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Lethbridge Herald Newspaper Archives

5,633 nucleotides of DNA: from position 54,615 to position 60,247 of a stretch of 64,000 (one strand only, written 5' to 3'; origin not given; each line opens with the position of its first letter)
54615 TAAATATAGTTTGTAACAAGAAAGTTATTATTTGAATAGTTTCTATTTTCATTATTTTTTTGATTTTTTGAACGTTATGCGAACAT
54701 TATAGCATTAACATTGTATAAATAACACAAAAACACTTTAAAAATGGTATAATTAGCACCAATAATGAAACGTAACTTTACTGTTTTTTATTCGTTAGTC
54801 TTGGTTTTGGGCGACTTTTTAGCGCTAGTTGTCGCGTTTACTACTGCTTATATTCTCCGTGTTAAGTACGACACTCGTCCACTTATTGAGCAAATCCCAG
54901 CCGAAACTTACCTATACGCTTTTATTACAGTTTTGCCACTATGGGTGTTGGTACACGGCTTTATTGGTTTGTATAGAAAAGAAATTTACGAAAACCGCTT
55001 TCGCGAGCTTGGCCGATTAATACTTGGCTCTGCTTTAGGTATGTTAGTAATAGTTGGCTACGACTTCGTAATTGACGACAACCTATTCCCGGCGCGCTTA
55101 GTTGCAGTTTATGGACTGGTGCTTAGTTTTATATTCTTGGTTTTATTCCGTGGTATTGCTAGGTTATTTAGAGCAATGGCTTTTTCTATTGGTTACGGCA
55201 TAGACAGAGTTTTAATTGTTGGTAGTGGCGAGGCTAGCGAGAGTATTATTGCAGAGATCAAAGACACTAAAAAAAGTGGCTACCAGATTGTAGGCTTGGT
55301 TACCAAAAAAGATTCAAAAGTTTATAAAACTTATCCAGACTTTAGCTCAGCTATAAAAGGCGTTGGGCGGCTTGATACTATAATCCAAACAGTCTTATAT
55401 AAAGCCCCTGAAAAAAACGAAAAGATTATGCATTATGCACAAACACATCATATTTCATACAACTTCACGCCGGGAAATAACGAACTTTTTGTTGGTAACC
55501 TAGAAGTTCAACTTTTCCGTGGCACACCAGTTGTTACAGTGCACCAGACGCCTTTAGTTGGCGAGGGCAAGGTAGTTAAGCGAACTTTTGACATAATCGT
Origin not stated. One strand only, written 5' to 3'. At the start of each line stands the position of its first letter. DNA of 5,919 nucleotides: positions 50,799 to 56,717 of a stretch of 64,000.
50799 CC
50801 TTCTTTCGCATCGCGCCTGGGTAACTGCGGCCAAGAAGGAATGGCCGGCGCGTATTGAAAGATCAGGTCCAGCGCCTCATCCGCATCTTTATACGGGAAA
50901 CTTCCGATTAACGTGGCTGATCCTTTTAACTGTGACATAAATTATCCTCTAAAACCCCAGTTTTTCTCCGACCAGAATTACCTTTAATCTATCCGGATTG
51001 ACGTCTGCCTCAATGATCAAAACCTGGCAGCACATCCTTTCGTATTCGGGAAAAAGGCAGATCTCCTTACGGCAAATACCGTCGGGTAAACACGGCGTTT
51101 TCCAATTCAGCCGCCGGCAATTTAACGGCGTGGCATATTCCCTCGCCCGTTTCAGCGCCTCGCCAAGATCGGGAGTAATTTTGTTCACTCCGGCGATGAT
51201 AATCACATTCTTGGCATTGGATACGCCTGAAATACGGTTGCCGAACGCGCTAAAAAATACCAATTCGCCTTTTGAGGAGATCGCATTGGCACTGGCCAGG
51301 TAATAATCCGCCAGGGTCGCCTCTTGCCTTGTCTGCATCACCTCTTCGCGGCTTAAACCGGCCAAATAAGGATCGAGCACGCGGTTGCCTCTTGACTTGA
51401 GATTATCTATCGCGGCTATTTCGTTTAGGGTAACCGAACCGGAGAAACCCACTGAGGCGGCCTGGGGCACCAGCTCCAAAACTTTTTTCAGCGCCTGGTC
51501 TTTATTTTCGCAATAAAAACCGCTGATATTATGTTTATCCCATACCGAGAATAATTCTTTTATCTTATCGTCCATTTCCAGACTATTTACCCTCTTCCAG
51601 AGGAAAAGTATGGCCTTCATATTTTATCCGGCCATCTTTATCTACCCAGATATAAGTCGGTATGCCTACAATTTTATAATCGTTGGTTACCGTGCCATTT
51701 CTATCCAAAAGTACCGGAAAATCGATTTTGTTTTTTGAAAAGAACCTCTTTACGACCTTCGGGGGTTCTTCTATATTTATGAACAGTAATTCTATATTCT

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Lethbridge Herald (Newspaper) - November 30, 1918, Lethbridge, Alberta SATURDAY, NOVEMBER 30, 1918 . THE LETHBRIDGE DARY. HERALD P\GE SEVEN Unde Sam Pays-His Debts By H. F. 6aD^BV Tho-^itfericiinH at the'front, moi-e,'con ^mles at the front font stejim to the sakir ploxua Ijjow wlilcli Marshal JFobh (lollvered,J, It not^'�ig|^,-Jijlit atoam to'the bldy?^ 'rwhit^s itmV^, modest than Dietr iiowipfiporn afliome lonllsiG tliat It was tligii' groat prlvi-Jc-eo to lend weight mUw^dlah'5i>'ibi:-WB 'blow, but not to (iG'lrcrr'il." Th'e ifldversary who' Icnockert the,' r]*u^. 'aut wag' Die game bid" ndversaVy*' vKiW 'had lougUt; Wina^idnr �rouutlB''ancF'!fSfe Aim groggy-the Entente-Atha^fuf/Ir say England, France.aud'Ita'Ifc ' ' Tiiifl lact, which does not Ve^siixiiliB' Bhigh courage and the resfihiti inteh-tion o� the Jlnited States ono iota^ 'l^ nicely dlacrlminated In the dlploniatic language which WoaliB ot the "Allied ipowerb ftTi^d .theVUatted Status:" In Bome oases the tJnited States Is ro-iferred to as an "Associated Power." These distinctloAB spell differences which should not be overlooked when the fijture historian ppporHons merit to the vai'ioua sharers .In the war. What file United States did iu this war was to open such a^ioundless re-Bervoir of man-power t^hat Marshal Poch could go forward with coniidence Jncurring.'wastages which >(wuia have iJot been possible If these ea^or, chat- hands had reached the throat-they efl hut^it threatdhod /jnbrovsteam, fijf'r Vny, other blow that^. might be'nbces- '^^n- 1..' i," :.f.J � \ \ ^ It was a matter o|i*flgrofc,.)v|.th eveVy' 'i>kmerican soldier Jtallced to that hla cciuntryvdid not ggt into the war sooner BO that ha himsert coiild have got Into It deeper. What the -Anierlcan soldier wanted above all things was, a fight-to beat up Germanyw-to , In.-; filet onHunland at leaist the saimei measure of havoc France and Bel-glum have suffered-to march to Berlin-to overthrow the fCalaer-to mete Out justice to the pradtlceri) of fright-fulness,-^to choke to death the Kul- tur "that murders. churches, unlversl-.p- ,., >- , . itie^ women and children wltli' equal'^ntil the*1var showed who were the Wto. The American soldier came I fiends of democracy and who not. pver tuned to that pitch and It imist be a bitter disappointment to him moasnrod r>ot by tlio casualties which were ii little over a hundred thousand but l)y tlio avenging spirit ot Its great army which was inflnlto. This spirit of rightoouB anger was quite as. keen in the United States army wh} It is able to place contracts for materials far in ad-yartce of actual requirements, and at better prices than would be possible- for smaller purchaseis. These facts are important in normal times jtheynftle doubly irnportant now. ' The A.iEf ,M. tradcrrnark on a �hoe is a warranty of value based upon thelarge output and greatest biiying'rpower. X -AJjt^Z, :yraT~timm SehcHom offer SpoD Valae - / for Metii MI[omen and Children. Atk your dealer for them. AMES HOLDEN McCR�ADY "shoemakers to the Nation" UMITED inNMIPBG EDMOirrON TANCOUVEiR ^ihis Trade-maric on evary sot� bring no heresy of despotism to their new home. Thus was creafed a debt to Oliver Cromwell, shall we say, which was in as much,-tteed ol' payment as that to Lafayette who was-pardon the impoliteness-a democrat by force of circumstances .and not a militant republican like the great Protector. As a. matter of fact, this debt to Lafayette was very muc^i of an""illu-slon. The French Revolution did not occur until twenty years after the American Revolution and any "tips Monsieur Lafayette; the Girondin, got on freedom, he got from the. United States, who as I said before, got them from Oliver Cromwell and his associates-that is to-say, from England. The debt to use a mixed metaphor,* is on the other foot. It Was France that should have paid the debt to George Washington-by fighting for instance, on the northern side in the Civil War -and not the United States that should have paid thfe debt to Lafayette. Not fliat the debt to' Lafayette wasn't worth paying! But therfe was another predltor, nearer akin, who had stronger claims, No'w, that the" yrHr has opened the minds of teti inillioii'Ame^ricans overseas and'co'uritlisss'iSinpricahs at home to these forgotten!7M'cts, the debt to . Lafayette sehsibly-dwindles anA" the j del^t to Oliver Cromwell bulks larger,! as it should. Th6";,debt to Lafayette had the/good fortune to retain Its 1 identity while thfe debt to Oliver Crom-' well had the-bad luck to disappear in the hodge-podge of''European hatreds that went into Uncle Sam's melting pot. Fro.mthat melting pot, somehow , or bther'ias emerked thlr'bld Anglo- i Saxon spirit'of freedpm,:-